THE general manager of a historic Southend pub admits the coronavirus pandemic led to him fearing for the establishment’s future.

The Railway has been serving the seaside town since 1872, but the Covid-19 outbreak led to the pub being shut for a number of months.

Although the Clifftown Road boozer has reopened, opening hours have been limited due to ongoing government guidelines.

James Vessey-Miller admits it has been difficult guiding the historic pub through these tough times.

He said: “It has been very difficult and we have feared for the future.

“We have had to keep a close eye on how things have been going.


Hoping for a bright future following the pandemic - the Railway’s managers and owners

“At first we had to close our doors, but since reopening we have seen only an eighth of the usual capacity returning.

“It’s been very challenging and stressful and, I must admit, the future of the business has been touch and go at times.

“But we are still here and open, so we are hoping for a bright future once again.”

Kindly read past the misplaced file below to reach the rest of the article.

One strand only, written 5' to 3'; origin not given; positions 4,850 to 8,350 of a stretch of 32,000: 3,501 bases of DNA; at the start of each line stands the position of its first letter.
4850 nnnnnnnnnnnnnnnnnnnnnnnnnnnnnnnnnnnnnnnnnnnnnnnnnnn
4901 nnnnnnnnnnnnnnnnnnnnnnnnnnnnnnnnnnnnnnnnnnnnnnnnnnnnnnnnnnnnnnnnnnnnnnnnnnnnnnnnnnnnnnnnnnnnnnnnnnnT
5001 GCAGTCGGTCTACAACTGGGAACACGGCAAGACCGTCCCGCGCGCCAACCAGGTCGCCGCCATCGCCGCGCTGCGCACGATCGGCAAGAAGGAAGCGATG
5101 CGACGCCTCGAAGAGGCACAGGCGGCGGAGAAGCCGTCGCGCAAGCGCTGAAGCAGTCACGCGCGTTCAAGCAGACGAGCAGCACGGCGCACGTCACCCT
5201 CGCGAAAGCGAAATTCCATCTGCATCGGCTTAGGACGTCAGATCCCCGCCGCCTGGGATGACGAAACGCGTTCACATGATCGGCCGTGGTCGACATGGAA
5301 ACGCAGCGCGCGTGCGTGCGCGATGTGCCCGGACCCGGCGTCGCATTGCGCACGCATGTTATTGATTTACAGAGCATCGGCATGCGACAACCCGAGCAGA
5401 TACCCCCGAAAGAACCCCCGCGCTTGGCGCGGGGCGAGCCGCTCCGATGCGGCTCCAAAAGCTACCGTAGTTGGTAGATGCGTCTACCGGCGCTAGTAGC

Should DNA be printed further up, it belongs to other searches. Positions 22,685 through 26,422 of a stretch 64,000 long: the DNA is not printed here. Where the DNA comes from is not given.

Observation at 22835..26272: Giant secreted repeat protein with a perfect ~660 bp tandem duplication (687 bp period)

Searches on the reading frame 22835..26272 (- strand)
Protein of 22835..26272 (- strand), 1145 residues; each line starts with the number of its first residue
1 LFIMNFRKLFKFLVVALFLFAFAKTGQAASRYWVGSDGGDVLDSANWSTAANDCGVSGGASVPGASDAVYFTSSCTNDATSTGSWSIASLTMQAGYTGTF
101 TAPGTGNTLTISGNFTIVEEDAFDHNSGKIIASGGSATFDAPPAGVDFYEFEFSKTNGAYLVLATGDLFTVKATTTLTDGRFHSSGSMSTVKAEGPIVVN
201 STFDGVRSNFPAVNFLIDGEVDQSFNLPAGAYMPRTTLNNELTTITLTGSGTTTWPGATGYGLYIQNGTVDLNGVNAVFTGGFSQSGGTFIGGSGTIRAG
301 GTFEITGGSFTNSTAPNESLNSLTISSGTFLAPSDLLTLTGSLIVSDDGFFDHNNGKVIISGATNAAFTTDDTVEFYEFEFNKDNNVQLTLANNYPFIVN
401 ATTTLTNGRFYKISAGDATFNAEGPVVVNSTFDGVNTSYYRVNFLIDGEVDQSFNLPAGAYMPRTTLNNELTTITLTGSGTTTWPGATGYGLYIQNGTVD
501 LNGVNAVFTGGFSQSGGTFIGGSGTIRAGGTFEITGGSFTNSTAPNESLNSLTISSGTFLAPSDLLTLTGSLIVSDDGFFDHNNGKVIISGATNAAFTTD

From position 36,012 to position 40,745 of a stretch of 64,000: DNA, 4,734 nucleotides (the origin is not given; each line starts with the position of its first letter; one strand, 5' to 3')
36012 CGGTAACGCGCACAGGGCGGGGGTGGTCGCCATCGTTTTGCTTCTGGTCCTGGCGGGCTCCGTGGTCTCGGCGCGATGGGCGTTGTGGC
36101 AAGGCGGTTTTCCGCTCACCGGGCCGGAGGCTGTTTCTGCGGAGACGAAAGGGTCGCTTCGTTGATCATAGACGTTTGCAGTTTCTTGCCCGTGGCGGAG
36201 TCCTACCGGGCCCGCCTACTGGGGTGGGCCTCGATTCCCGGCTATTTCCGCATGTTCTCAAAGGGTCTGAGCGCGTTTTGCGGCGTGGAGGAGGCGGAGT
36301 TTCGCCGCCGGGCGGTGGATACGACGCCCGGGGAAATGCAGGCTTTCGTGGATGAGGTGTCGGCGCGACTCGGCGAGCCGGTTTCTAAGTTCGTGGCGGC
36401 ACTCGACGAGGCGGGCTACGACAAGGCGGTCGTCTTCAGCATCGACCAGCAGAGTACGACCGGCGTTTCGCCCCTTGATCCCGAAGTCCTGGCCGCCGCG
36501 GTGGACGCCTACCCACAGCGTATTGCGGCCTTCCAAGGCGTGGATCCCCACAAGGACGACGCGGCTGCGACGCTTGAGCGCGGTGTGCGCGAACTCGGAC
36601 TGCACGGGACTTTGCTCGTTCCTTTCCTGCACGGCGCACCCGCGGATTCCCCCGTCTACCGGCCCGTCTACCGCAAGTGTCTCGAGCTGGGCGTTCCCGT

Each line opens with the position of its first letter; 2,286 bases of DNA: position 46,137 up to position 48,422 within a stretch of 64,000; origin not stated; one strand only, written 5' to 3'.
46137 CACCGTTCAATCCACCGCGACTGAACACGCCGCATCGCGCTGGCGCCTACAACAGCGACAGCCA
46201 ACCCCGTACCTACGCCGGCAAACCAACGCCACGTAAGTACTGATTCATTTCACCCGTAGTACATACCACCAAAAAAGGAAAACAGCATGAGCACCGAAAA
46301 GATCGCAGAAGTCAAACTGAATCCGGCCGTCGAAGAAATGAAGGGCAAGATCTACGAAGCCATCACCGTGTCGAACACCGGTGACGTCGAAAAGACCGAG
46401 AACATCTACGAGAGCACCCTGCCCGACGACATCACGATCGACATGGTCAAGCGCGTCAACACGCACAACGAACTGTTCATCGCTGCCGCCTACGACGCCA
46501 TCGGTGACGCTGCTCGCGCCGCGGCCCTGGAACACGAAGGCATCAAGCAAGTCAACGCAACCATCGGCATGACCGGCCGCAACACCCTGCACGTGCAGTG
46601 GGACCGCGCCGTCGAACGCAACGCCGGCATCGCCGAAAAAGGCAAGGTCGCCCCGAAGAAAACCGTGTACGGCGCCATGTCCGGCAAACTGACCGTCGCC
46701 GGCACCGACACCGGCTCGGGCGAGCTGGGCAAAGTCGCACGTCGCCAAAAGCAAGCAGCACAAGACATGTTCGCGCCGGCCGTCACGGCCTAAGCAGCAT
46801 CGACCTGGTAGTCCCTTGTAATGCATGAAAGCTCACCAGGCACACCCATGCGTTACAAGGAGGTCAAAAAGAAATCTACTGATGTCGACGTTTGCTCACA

Despite the difficulties, the Railway remained shut for a brief period despite the government confirming pubs were allowed to reopen in July.

Mr Vessey-Miller insists the delay in welcoming punters was due to ensuring the Railway met new guidelines put in place to stop the spread of coronavirus.


He added: “We spent a lot of time making sure we would not have any safety problems and people could come back to the Railway safely.

“We were shut throughout July even though other pubs reopened so that we could double down.

“The health and safety of our customers and staff is the priority, so we didn’t want to rush into reopening.”

The Railway has been known as a bustling music venue for a number of years.

However, social distancing guidelines mean the number of gigs hosted at the Railway have had to be limited.


Historic - the Railway has been located in Southend since 1872

The lack of musicians heading to the Railway has come as a blow.

Mr Vessey-Miller admitted: “We are one of the last live music venues and we would normally have one band on stage every day.

“Now, because of the pandemic, we only have one band every week.

“It’s difficult for the musicians as well because it means they are unable to showcase their talent.

“Although we continue to serve vegan food people want to see the bands because we are a live music venue.

“There is a knock-on effect as we are taking less money than usual.”

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